Milt is the seminal fluid of fish, mollusks, and certain other water-dwelling animals which reproduce by spraying this fluid, which contains the sperm, onto roe (fish eggs).

Milt or soft roe also refers to the male genitalia of fish when they contain sperm, used as food. Many cultures eat milt, often fried, though not usually as a dish by itself.

In Indonesian cuisine, the milt (called 'telur ikan') of snakehead and snapper is usually made into 'kari' or 'woku'.

In Japanese cuisine, the milt ('shirako') of cod ('tara'), anglerfish ('ankō'), salmon ('sake'), squid ('ika') and pufferfish ('fugu') are a delicacy.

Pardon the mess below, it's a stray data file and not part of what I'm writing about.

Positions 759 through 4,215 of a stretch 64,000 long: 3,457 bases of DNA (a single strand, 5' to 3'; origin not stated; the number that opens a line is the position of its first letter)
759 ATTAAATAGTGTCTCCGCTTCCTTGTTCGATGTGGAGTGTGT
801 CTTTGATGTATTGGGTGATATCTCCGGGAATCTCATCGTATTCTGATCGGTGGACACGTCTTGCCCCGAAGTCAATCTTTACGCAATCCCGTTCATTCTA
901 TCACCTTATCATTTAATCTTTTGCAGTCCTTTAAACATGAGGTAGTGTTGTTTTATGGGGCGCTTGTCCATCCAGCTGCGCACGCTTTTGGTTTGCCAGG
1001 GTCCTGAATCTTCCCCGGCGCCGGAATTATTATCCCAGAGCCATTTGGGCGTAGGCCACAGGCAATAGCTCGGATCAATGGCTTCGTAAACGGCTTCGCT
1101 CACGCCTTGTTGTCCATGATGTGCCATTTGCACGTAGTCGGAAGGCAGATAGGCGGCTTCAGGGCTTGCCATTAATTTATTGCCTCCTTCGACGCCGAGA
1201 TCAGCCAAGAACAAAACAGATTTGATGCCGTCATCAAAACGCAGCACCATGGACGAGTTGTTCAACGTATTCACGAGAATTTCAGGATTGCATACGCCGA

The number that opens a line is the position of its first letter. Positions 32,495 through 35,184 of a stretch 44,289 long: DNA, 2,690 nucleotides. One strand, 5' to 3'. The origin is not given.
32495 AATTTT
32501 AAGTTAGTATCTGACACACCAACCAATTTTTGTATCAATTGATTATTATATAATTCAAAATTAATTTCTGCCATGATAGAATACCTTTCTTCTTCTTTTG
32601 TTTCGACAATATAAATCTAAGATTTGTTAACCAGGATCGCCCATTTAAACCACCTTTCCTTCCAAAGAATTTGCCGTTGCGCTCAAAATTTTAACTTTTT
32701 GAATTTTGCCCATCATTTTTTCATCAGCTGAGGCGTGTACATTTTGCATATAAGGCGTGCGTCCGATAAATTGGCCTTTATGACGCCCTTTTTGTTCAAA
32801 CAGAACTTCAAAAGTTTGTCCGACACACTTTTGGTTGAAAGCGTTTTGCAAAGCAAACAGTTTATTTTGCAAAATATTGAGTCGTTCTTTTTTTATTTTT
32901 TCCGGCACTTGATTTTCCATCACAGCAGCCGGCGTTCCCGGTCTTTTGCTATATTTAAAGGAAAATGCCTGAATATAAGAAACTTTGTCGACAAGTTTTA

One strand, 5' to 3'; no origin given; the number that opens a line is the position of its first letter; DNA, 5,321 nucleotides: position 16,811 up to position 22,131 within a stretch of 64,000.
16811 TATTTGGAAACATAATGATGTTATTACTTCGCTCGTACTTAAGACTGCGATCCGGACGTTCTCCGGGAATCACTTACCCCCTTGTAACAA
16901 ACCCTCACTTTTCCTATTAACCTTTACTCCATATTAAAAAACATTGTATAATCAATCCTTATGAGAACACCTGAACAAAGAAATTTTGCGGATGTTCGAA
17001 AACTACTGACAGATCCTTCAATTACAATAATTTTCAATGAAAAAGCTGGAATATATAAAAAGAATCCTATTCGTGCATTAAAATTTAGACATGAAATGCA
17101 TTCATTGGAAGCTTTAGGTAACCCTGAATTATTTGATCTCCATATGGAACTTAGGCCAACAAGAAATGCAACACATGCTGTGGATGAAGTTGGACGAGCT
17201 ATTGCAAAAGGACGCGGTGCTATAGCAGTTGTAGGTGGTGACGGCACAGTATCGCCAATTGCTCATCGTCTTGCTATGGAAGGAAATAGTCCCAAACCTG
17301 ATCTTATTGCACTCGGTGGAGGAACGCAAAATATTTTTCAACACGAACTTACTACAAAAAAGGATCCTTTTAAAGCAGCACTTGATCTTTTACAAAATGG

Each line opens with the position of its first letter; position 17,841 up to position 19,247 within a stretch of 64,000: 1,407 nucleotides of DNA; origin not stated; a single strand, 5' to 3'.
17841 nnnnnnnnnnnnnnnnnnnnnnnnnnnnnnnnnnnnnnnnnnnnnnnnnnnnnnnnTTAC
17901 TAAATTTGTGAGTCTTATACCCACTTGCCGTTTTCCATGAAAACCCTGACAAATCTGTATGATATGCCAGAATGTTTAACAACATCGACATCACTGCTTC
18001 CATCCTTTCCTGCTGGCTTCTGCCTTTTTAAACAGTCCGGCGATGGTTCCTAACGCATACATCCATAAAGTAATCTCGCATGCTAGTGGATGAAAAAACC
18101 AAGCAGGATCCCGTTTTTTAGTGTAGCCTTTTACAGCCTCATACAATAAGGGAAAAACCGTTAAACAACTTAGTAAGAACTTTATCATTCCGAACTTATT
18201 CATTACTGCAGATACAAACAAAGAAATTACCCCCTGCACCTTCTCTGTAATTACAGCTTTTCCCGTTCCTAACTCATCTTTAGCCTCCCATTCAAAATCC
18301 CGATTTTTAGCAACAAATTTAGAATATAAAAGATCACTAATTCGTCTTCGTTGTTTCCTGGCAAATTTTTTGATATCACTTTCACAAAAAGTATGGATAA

In Korean cuisine, the milt of Alaska pollock, cod, blackmouth angler, bogeo, and sea bream are considered a delicacy.

In Romanian cuisine, the milt of carp and other fresh water fish is called 'Lapți' (from the Latin word 'Lactes') and is usually fried.

In Russian cuisine, herring milt ('Moloka') is pickled the same way as the rest of the fish, but eaten separately, sometimes combined with pickled herring roe. Various whitefish soft roes are usually consumed fried and it is an inexpensive everyday dish.

In Sicilian cuisine, the milt of tuna is called 'Lattume' and is used as a typical pasta topping.

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